ECM vendor Open Text announced this morning that it intends to acquire Vignette, provider of Web and transactional content management technologies. In some circles, the acquisition of Vignette has been a foregone conclusion for many months now. Vignette has been an established player for years, with an impressive customer base. But the company’s missteps (a major WCM upgrade that stranded longtime customers, questionable expansions into non-core areas, inconsistent customer service and contact) have left them weakened in a market where they should have been able to take advantage of the lack of size and/or stability of some of its competitors. As a result, Vignette’s license revenues have declined in a hot content management market, and the brand has been devalued despite its strong technology.
Some of you may have heard about the joint announcement from EMC, IBM, and Microsoft about the creation of Content Management Interoperability Services (CMIS). The purpose of this proposed new standard? To create a vendor-agnostic way of accessing the data in content management systems from multiple vendors. In other words: Remember when SQL became a standard for accessing databases? This is the content management system equivalent.
I'll give you five seconds to recover from your pun-induced groaning [5...4...3...2...1] Now, on to the news: Open Text announced late last week that it has acquired eMotion, a software-as-a-service digital asset management (DAM) product, from Corbis. Open Text plans to rebrand eMotion as Artesia on Demand for Marketing, complementing its full-featured, installed Artesia DAM product.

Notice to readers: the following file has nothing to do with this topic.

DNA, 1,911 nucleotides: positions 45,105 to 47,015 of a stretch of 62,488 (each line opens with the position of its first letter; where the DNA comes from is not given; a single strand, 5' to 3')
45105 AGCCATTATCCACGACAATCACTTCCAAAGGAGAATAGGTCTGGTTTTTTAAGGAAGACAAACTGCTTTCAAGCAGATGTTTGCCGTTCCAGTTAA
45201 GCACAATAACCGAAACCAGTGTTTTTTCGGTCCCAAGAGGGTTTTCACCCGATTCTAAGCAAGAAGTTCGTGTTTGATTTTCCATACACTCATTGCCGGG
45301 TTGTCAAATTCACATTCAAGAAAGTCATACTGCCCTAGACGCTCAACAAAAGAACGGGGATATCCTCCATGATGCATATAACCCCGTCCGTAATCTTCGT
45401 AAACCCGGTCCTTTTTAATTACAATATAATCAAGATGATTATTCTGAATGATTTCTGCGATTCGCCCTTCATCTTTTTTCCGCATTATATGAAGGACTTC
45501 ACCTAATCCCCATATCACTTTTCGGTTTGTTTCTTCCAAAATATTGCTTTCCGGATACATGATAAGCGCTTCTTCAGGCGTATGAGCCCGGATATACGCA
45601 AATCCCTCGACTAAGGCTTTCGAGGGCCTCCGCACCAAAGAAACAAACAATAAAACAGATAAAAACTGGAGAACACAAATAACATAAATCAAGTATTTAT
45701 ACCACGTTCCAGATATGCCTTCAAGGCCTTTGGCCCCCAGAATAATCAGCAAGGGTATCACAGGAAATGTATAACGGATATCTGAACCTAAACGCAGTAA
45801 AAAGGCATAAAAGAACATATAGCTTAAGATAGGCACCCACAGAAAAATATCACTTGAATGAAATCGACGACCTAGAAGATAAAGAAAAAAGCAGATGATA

Earlier this week, if you happened to read any of my research on our site, you might have been scratching your head at my "new" photo, as seen below:
You might have asked yourself, "What has happened to one of my favorite Forrester analysts?" Was it the result of a) a face lift; b) gender reassignment surgery; c) successful prayers to the patron saint of the un-photogenic (when a good friend first saw my original photo last year, she asked in her typical blunt fashion, "Why do you look so puffy and awful?")
SDL announced today that it has acquired fellow global information management services vendor Idiom Technologies. Both SDL and Idiom sell software and services to help organizations manage global content. This marks the second significant acquisition for SDL in less than a year; last year SDL got into the Web content management business with its purchase of Tridion.
Interwoven has announced its acquisition of Optimost, a company offering Web site testing and optimization through a software-as-a-service model. Optimost enables organizations to use multivariable testing to identify combinations of Web content — such as ads, pricing, and layouts — that get the best response from site visitors (all the better to drive up those conversion rates).
This isn't Interwoven's first effort to appeal to marketers; earlier this year, the company announced a targeting management module that allows non-technical users to manage contextual experiences for Web site visitors. This latest acquisition plays nicely into the story of traditional WCM vendors offering features such as targeting, testing, and analytics that will differentiate them from the platform vendors, which tend to offer more limited functionality in those areas.
My colleague Suresh Vittal commented that this acquisition is just another step in the broader issue of increasing relevance and targeting. The question now is whether Interwoven will continue to add additional components of an online marketing suite, such as enhanced campaign management and Web analytics, in order to further differentiate themselves from their competition.